Fifty-seven thousand teenage pregnancies were recorded nationwide in the first half of 2017.
A total of 31 teenage pregnancy related deaths were also recorded during the period.
He also said three teenage pregnancy related deaths were also recorded in the region during the period.
Mr Acheampong was speaking at a three-day adolescents’ camp meeting organized jointly by the Ghana Health Service (GHS) and the Ghana Education Service (GES) in Kumasi.
It brought together members of the adolescent health ambassadors clubs in senior high schools (SHS) across the country.
These ambassadors are being supported to create awareness on reproductive health in both their schools and communities as part of stepped up effort to prevent unwanted pregnancies.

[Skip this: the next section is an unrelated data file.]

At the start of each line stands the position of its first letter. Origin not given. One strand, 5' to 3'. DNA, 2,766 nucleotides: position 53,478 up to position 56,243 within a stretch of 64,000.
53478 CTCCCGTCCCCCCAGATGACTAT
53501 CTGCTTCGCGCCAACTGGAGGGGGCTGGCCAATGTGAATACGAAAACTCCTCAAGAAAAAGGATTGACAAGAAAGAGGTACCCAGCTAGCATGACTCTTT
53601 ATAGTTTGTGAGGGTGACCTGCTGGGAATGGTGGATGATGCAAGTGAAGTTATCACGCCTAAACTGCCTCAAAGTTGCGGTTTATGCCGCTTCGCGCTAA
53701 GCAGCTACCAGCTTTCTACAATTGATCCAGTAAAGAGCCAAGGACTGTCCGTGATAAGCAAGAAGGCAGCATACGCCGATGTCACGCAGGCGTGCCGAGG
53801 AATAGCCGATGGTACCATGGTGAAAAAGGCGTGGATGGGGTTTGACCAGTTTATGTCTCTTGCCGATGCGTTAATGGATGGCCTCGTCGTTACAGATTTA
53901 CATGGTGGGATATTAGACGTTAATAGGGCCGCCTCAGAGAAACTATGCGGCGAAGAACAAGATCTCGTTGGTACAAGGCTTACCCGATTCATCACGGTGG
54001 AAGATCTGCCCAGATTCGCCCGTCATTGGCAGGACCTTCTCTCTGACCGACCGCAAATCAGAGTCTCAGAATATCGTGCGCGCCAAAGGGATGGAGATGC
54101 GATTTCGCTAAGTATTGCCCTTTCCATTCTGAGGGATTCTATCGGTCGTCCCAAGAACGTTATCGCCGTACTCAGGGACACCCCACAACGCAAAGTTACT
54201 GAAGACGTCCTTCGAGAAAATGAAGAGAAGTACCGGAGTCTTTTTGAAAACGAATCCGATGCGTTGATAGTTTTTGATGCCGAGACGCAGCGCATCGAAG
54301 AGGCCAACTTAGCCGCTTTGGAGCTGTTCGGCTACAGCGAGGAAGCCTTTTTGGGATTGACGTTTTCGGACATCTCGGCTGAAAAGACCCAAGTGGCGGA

The meeting was held under the theme “Equipping young people as health ambassadors for sustainable development”.
Mr. Acheampong expressed concern about the high rate at which many a young girl were getting pregnant and dropping out of school.
This, he indicated, was unhelpful to the fight to reduce poverty and asked that all combined their effort to give protection to adolescent girls.
Dr. Gloria J. Quansah Asare, the Deputy Director General of GHS, labelled the youth as valuable asset and said everything should be done to help them to avoid missteps and pitfalls.
He spoke of the need to reach out to them with reproductive health services to make the right choices and decisions.
Statistics show that majority of the Ghanaian adolescents are in school and she said that made the school a critical platform for providing adolescent and youth-friendly health services.
That, she indicated, informed the decision by the GHS to form the clubs to get to them, with the right health information and services.